A film about a writer and politics? Of course I’m going to see it. Not that I’m into politics, just in the movies and initially the film is as I expect; a new ghost writer (Ewan McGregor) is selected after the previous one is found washed up on shore. His job is to compete the writing of the memoirs for a former British Prime Minister, Adam Lang, played brilliantly by Pearce Brosnan who battles against the writers wishes to portray what life as Prime Minister was really like.
The ghost had no sooner started when the PM’s former Foreign Secretary, fired after many years of service makes public allegations about the PM’s war crimes.
During the media whirl that follows, the PM and his entourage, confidently lead by his faithful aide played wonderfully by Kim Cattrall, another reason for me to see this film, are whisked of on a disaster minimising PR tour, minus his wife with whom he generally consults on every decision.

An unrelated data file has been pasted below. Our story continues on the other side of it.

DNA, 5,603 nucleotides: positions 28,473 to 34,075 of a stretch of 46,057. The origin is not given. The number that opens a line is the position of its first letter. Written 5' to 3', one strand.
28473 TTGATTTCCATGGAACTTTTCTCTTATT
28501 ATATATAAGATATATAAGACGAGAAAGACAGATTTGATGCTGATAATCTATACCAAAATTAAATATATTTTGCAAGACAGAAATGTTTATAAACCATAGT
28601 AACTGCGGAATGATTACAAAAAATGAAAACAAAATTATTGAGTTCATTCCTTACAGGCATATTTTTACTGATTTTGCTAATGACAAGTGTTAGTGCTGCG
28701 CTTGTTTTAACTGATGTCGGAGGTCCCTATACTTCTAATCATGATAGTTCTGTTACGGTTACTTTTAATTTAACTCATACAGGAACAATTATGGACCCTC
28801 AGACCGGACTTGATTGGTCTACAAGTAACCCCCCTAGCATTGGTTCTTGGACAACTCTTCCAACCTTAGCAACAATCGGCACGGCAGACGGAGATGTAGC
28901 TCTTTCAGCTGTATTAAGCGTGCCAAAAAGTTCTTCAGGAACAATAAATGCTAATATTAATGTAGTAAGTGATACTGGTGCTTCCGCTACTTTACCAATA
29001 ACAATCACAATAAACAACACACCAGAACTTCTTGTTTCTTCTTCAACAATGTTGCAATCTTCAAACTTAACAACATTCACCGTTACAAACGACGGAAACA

I would have preferred the writing rather than the scandal to be the bigger feature of the film, that way we’d have been fortunate to have seen Pierce Brosnan for more than 15 minutes, but the rest is about the non-investigative writer uncovering why his predecessor had died. Once he finds out its not plausible for him to have been found so far away from where he was last seen, the film becomes a pure thriller till the end and twists and turns are ensured and UK political links with the CIA are exposed. But whose?
I heard that Nicholas Cage was the first choice for the ghost writer role which I’m pretty sure would have added at least half a point to my mark. Cast-wise, apart from over acting by Olivia Williams who plays Mrs PM, all is good.
The film has some witty lines and is brilliantly made by Roman Polanski but as I now know whodunit, I don’t feel the need to really see this film again and normally, a score needs to be above 8 for me to want to repeat the process. 7½/10 Smile 8/10